The success of any emergent technology, particularly within a relatively new field of research, depends not only upon sound scientific practice, but also consideration of social factors influencing its direction. We therefore decided it was essential at this early stage of our research to investigate the sociology factors effecting synthetic biology, and determine how to best approach our project to ensure its future success.
Our investigation into the sociological factors influencing the progression of synthetic biology began in discussion with leading academics in the field of environmental humanities. Matthew Kearnes is an ARC Future Fellow at UNSW in the School of Humanities and Languages, focusing upon the intersection between science and social theory, including research into the social dimensions of bionanotechnologies. Eben Kirksey is a Senior Lecturer and DECRA Fellow at UNSW, researching the boundaries of nature and culture, and the political influences on the imaginative processes.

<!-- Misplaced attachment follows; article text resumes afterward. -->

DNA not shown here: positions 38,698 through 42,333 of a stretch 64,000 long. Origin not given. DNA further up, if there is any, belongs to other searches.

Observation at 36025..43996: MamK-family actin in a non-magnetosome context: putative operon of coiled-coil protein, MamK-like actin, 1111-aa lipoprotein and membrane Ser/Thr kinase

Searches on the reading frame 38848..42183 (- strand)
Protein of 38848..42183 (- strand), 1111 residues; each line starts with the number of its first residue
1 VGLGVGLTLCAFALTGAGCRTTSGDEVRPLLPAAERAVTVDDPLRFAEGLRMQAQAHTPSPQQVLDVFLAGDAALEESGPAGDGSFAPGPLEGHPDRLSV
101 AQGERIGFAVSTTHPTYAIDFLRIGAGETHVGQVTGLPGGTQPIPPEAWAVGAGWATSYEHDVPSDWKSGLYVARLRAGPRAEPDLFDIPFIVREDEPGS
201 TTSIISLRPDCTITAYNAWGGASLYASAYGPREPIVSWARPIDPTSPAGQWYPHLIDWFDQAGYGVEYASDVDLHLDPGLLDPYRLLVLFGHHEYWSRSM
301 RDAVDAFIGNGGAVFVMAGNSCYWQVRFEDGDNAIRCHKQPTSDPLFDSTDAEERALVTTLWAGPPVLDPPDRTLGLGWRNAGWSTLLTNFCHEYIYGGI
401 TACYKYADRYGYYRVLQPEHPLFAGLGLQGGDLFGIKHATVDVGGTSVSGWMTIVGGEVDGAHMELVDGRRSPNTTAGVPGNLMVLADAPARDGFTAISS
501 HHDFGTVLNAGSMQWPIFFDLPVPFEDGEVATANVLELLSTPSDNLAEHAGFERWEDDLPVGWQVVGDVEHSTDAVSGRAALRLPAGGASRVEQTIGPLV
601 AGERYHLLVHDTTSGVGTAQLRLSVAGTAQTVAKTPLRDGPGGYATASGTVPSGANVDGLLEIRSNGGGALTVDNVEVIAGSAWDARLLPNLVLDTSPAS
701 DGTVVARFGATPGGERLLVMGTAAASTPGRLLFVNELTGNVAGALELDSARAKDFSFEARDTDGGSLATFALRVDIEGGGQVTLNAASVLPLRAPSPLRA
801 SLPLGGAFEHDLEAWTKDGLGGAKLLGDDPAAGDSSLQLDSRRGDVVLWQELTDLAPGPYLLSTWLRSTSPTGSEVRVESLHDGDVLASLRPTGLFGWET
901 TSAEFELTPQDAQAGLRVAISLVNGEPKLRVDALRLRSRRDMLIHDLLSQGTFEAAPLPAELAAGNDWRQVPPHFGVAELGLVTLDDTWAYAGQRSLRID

The subtle connections between science and society are often overlooked, with researchers assuming that the main issue with public acceptance of new technologies, especially in biology, is a lack of scientific communication and understanding. However, as our team discovered in conversation with Matthew Kearnes, this was an over-simplification of a multifaceted problem. Although a clear presentation of the research is important for establishing the trust of the wider community, and this contingent upon effective scientific communication, it was noted ‘when publics are given more information about genetically modified crops, or perhaps in this case synthetic biology, their concerns are amplified rather than diminished’. Broader concerns exist with the public which often are not considered at the research stage, as they should be. These concerns include issues of ownership, who controls and profits from the product, responsibility, who can be held accountable if technology goes awry, and frameworks for regulation of synthetic products.